Samsung’s DeepSort is Sort of a big deal

on November 26, 2014
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We expect computers to always give us accurate search results within a less than a half second. Forget that computers need to process practically infinite amount of raw data on the internet, we want it, and we want it now. Actually, we expect this search operation to get even quicker and more accurate as data piles up exponentially. Is this even fair?

Well, sort of.

To give you search results, computers first gather relevant information out of gazillion of raw data on the internet and gets them ready for processing. It’s like getting the blocks out of your Lego box and dividing them according to color and size to find them faster when you’re building the set. This process is called ‘sorting’ or ‘sorting algorithm’. Therefore, better sorting means faster and more accurate search results. 

How we are using it

Sorting is not just for search engines websites. Sorting is an essential part of improving the quality of apps or services we use daily. For example, Samsung’s Smart TVs and Milk Music rely on sorting to recommend TV shows or music based on your preference and history. Many internet connected apps or services that provide users with the desired information is possible because of sorting. And as we face the inevitable era of IoT, sorting is more relevant than ever. So, sorting is sort of a big deal.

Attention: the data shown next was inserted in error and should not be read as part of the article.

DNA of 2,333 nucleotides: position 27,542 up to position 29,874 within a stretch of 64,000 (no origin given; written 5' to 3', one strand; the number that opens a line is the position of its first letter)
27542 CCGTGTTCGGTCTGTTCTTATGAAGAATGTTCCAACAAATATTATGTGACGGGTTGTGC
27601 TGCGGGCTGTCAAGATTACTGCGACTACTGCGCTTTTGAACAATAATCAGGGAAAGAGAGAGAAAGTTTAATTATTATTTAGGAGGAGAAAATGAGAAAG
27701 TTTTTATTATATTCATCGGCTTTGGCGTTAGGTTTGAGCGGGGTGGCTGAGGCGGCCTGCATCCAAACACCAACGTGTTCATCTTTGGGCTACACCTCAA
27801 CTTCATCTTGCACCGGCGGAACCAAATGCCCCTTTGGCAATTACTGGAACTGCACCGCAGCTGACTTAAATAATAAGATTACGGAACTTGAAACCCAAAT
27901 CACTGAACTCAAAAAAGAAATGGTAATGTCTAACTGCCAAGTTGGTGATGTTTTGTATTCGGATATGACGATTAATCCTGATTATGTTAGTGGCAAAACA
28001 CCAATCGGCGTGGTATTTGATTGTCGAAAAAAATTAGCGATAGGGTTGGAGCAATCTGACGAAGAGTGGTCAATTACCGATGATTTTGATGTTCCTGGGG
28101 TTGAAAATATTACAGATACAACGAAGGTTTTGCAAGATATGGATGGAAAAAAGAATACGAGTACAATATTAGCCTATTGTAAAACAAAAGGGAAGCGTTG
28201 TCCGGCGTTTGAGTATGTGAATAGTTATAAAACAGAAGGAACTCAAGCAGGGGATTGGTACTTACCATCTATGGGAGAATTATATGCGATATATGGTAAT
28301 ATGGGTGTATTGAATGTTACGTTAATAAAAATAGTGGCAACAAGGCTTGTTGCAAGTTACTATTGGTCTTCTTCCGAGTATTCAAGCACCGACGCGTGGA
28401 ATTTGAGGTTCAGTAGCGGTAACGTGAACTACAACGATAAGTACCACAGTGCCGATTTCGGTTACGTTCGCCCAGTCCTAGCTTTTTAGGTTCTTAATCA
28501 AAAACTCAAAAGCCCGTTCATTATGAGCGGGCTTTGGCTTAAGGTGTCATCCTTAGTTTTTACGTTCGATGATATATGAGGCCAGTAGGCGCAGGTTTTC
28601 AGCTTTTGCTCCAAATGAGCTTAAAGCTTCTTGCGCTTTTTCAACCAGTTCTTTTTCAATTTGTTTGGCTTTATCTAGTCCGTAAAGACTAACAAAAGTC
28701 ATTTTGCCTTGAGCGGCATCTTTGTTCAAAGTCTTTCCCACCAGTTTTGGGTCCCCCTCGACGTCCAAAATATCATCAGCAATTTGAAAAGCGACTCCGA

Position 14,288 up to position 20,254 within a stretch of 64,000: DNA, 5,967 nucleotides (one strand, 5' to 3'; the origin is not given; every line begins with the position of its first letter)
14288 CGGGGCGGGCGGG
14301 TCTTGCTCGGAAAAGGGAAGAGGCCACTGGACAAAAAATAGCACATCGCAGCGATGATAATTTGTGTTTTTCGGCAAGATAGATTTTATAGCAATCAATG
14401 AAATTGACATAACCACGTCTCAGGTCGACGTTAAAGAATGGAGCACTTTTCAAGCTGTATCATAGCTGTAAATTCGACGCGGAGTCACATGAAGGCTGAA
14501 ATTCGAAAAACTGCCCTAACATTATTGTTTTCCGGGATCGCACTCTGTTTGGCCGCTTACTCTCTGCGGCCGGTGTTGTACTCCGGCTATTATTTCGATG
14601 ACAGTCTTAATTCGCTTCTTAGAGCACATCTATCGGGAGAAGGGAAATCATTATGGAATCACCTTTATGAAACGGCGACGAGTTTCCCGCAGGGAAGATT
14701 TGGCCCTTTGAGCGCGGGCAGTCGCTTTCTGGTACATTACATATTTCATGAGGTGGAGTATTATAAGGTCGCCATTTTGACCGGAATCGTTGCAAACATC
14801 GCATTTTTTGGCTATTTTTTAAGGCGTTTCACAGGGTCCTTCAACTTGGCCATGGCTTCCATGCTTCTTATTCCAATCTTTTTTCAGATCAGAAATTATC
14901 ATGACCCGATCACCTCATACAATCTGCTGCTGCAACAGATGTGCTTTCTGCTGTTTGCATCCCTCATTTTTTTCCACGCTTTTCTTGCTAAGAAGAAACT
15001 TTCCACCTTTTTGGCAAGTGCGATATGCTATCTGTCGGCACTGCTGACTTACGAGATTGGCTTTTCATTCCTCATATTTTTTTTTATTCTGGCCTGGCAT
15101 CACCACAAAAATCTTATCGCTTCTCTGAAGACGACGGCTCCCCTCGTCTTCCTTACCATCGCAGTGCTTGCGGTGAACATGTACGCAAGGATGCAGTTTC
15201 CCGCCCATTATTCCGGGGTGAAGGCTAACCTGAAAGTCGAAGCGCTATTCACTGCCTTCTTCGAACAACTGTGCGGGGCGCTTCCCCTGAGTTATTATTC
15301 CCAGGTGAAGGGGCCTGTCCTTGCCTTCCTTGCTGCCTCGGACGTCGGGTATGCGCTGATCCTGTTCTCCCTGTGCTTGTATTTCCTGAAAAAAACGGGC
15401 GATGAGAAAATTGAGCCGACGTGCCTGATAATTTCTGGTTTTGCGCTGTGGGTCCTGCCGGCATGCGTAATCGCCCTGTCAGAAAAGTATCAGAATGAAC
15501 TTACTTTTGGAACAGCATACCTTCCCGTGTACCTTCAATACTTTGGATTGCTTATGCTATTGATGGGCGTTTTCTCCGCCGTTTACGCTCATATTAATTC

Milk Music

Samsung breaks record with its new sorting engine

That is why Samsung winning the Sort Benchmark Competition 2014 in the Daytona Minute Sort category with DeepSort, a sorting engine, is big news. Samsung completed the benchmark with 3.7 Tera bytes of data sorted, which is twice the competition’s previous record for how much data a system can sort within a minute. DeepSort significantly improved performance efficiency and resource utilization of data processing in a large-scale data center.

3.7TB=1900 DVD movies (approx. 2gigdvd)

More impressive is the fact that this was all done with applicability and cost efficiency in mind – Samsung didn’t build a new state-of-the-art gigantic system just for the competition, it used only 384 commodity servers with HDDs. By focusing on software, the team came up with a system that’s scalable up to at least 1,000 servers with room for further improvement with better hardware (like SSDs).

So why this is really interesting

Now here are two facts that make things even more interesting.

– Last October, Samsung set 5G Speed Record at 7.5Gbps, which is over 30 times faster than 4G LTE.